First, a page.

Sunday parade

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Having taken part in many parades and processions, particularly during my years playing with the West Yorkshire Police Band, I can say looking at this parade marching and playing up Wakefield Road out of Bailiff Bridge would be hard going particular for us tuba players.

This parade dates back to May 1957, looking through the front ranks I can recognise two people who were both well known, who I am sure older readers will still remember. Third from the front on the left hand side column is Edgar Clay, who worked at Brookes’ stone company for many years and his last job was Chief Security Officer at Firth’s Carpets.

Marching two behind Edgar is Gilbert Wakefield who lived at Hipperholme and for many years ran a small van hire/removal business. I am sure many readers will be able to identify the man in the black uniform and police type cap. It is Jim Hickman who conducted Brighouse and Rastrick Band in the 50s and on this parade although out of sight was leading parade.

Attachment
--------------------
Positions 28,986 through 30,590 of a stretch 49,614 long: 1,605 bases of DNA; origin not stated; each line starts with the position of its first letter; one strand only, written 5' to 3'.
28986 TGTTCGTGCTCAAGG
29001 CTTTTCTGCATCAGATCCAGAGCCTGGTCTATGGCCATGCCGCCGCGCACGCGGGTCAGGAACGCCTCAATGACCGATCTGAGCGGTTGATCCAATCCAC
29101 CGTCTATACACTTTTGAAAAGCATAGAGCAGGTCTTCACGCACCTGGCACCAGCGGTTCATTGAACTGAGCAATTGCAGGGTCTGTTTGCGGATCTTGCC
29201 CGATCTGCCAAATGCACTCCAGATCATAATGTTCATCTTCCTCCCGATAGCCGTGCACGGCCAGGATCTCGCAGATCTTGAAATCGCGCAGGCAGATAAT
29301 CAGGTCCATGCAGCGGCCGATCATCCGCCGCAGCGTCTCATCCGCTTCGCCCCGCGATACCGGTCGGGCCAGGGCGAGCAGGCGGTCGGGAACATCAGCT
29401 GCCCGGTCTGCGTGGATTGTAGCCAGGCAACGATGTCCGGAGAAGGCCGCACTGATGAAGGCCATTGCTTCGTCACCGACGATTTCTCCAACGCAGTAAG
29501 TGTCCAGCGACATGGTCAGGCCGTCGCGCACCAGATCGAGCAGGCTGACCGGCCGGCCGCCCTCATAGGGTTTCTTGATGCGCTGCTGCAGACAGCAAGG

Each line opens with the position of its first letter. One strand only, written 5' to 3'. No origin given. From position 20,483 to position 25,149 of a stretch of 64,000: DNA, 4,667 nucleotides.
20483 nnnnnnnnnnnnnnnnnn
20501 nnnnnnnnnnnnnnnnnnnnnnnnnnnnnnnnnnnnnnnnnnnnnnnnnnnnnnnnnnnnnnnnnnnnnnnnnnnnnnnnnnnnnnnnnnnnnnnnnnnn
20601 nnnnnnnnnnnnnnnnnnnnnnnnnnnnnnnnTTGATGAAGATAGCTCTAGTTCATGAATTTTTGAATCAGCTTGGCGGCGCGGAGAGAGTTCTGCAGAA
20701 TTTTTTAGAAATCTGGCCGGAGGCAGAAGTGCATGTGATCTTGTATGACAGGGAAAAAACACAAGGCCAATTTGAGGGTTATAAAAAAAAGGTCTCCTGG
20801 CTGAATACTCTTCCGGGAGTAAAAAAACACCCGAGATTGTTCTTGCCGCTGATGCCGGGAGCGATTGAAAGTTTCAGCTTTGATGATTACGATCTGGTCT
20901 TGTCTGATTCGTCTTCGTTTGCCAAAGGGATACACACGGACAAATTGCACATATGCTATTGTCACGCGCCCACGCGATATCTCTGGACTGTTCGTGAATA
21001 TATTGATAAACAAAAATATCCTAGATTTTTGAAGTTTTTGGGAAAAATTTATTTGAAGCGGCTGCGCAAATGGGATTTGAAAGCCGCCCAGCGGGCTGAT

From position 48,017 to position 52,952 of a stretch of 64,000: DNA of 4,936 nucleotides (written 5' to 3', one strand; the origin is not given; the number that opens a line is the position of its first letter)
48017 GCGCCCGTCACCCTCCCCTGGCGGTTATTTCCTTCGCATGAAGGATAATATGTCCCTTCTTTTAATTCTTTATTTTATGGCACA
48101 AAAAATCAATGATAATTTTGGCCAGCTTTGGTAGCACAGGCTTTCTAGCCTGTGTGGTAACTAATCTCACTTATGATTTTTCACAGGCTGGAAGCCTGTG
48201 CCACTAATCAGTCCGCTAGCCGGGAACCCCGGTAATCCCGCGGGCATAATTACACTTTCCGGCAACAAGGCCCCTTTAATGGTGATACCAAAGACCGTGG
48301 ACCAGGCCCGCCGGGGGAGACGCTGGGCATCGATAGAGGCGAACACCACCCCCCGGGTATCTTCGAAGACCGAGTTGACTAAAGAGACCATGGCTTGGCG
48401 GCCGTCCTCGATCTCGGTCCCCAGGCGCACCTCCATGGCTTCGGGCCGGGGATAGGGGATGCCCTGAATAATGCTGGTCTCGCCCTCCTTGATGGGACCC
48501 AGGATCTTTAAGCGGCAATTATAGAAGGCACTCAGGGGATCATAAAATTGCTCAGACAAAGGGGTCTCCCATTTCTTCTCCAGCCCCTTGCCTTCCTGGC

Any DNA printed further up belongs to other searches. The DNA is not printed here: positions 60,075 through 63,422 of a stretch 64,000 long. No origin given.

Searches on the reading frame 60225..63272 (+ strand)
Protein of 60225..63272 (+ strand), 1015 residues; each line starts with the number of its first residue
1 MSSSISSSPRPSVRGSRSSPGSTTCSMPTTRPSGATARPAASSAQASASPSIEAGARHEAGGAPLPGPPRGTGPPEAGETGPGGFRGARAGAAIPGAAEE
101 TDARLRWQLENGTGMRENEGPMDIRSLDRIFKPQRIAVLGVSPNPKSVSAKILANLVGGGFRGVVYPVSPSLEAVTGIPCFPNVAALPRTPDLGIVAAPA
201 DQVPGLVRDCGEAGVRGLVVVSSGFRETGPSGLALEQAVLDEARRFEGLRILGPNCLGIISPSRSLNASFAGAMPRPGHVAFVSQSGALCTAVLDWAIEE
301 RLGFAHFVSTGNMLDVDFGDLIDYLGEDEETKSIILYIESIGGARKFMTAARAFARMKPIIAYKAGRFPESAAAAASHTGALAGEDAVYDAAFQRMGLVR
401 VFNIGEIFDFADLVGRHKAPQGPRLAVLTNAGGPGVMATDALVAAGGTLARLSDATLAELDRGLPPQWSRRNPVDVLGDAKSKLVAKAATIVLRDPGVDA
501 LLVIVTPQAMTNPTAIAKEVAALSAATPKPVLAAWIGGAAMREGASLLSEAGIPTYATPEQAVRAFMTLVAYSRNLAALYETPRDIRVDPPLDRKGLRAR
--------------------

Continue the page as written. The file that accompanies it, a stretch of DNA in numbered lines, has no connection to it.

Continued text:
The parade is the Mayor’s Sunday and was on its way to St Matthew’s Church where the Vicar Rev. Frank White who was also the Mayor’s Chaplain was waiting for them. The church was decked out with a floral sight to behold, having been visited by a team from the Borough Council’s Parks Department.

The parade assembled in Victoria Road with contingents representing the local police, Fire Service, Boy Scouts, Girl Guides, British Legion, the Smith Homes, council officials, magistrates and many other civic dignitaries from other local authorities, all dressed out in their red finery.

Why does a Mayor wear a red coat? A little research would suggest the red coat was so people could see the mayor was coming to carry out one of his civic duties that of collecting tax money. The coat was fitted with very deep pockets this was to avoid the money being stolen by pick-pockets.

The St John’s Ambulance Band was half way down the parade column to ensure those people towards the back end of the parade could hear a band and hopefully keep in step.

After the church service the parade reassembled and marched down to Stoney Lane where they were all picked up by waiting buses and taken to Waterloo Road. The second part of the parade then commenced, marching down into the town centre culminating in Thornton Square and bringing a close to one of the town’s major annual events.